Calculating expected goals

The expected goals (xG) formula is a soccer statistic that shows how many goals a team or striker is meant to score. If your child is into soccer, ask them to predict who'll win the premiership league and see if they can justify their prediction using this simple mathematical model. 

10 minutes

7-8

27 November 2020

Things you need

  • Device with internet access
  • Notepad
  • Calculator
 
 
 

The challenge

Is your teenager a fan of Messi, Ronaldo, Mo Salah or Harry Kane? If they’re getting up early to watch European games, it’s time to put that obsession to good use. They can calculate their favourite player's expected goal (xG) value for their next match by using this simple mathematical model. 

When all shots are treated equally, the expected number of goals is about 10% of the player’s attempted shots at the goal in their previous match. This can be represented using the formula: 

xG = 0.1 x shots

So, if a player attempts 10 shots at the goal in their previous match, it is expected that they'll score 1 goal in the next match. This is because:

xG = 0.1 x 10

xG = 1

 
 
 

The conversation

The xG formula is a simple model that you can use to fuel some good discussion during the game.

  • "Did the formula accurately predict the number of goals scored, or who the goal scorers would be?"
  • "Could you use the formula to compare the two teams to predict who is more likely to win?"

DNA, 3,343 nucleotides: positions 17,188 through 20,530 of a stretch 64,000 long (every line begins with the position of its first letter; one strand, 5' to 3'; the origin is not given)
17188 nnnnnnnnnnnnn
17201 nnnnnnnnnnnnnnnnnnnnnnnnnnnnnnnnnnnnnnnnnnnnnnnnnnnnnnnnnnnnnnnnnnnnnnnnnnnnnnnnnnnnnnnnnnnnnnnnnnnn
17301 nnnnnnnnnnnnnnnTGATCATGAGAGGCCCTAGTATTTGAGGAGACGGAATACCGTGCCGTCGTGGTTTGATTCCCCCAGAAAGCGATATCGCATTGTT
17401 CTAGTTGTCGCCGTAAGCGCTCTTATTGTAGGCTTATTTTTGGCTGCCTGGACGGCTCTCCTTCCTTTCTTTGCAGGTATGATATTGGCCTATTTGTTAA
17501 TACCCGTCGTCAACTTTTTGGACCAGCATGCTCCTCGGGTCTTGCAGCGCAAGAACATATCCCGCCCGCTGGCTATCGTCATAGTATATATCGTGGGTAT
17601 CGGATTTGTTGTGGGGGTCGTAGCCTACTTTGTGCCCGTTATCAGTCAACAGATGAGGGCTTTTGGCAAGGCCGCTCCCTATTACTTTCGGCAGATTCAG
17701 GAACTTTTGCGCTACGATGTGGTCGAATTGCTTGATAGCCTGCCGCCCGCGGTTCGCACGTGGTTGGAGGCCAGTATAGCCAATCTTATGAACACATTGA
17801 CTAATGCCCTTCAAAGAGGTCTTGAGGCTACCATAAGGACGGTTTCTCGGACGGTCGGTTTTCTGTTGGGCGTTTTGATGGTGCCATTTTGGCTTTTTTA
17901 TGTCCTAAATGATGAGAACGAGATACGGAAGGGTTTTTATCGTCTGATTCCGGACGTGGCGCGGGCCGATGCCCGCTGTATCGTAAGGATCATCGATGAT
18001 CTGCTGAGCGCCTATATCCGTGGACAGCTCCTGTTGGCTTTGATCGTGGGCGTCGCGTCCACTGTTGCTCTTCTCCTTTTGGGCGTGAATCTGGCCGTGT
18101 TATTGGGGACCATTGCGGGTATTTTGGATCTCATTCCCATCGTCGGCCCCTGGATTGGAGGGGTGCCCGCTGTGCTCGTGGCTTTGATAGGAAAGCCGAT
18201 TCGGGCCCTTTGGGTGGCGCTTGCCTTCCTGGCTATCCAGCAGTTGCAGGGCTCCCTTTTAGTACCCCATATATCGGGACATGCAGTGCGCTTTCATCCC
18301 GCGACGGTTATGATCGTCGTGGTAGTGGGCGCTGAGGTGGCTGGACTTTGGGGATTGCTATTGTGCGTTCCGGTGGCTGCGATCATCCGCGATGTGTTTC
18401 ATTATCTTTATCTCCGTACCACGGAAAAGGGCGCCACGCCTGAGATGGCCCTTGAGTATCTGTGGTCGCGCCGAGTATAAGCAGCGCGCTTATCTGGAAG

• "If a player took 15 shots, they’d get xG = 1.5. This means they’d be expected to get 1 or 2 goals. What would you expect if a player took 5 shots? What about if a team took 25 shots?"
  • "The xG model can change when it takes other factors into account. What are some other factors that might help build a more accurate formula?" (Hint: distance and angle to the goal.)
  • "Do you think the xG model will always be able to predict the number of goals scored? What are its limitations?"
 
 
 

The career

While technology and artificial intelligence can calculate statistics faster than humans, there’s still a need for humans to interpret it. This is especially true when there are a high number of variables, such as in a football match. Any kind of career in sport - from sports scientists, coaches and talent scouts to sports journalists and the professional athletes themselves - will come with a need to interpret data. In fact, pretty much any business, from running a cafe through to managing a mining facility, requires you to use data effectively to make critical business decisions on a daily basis.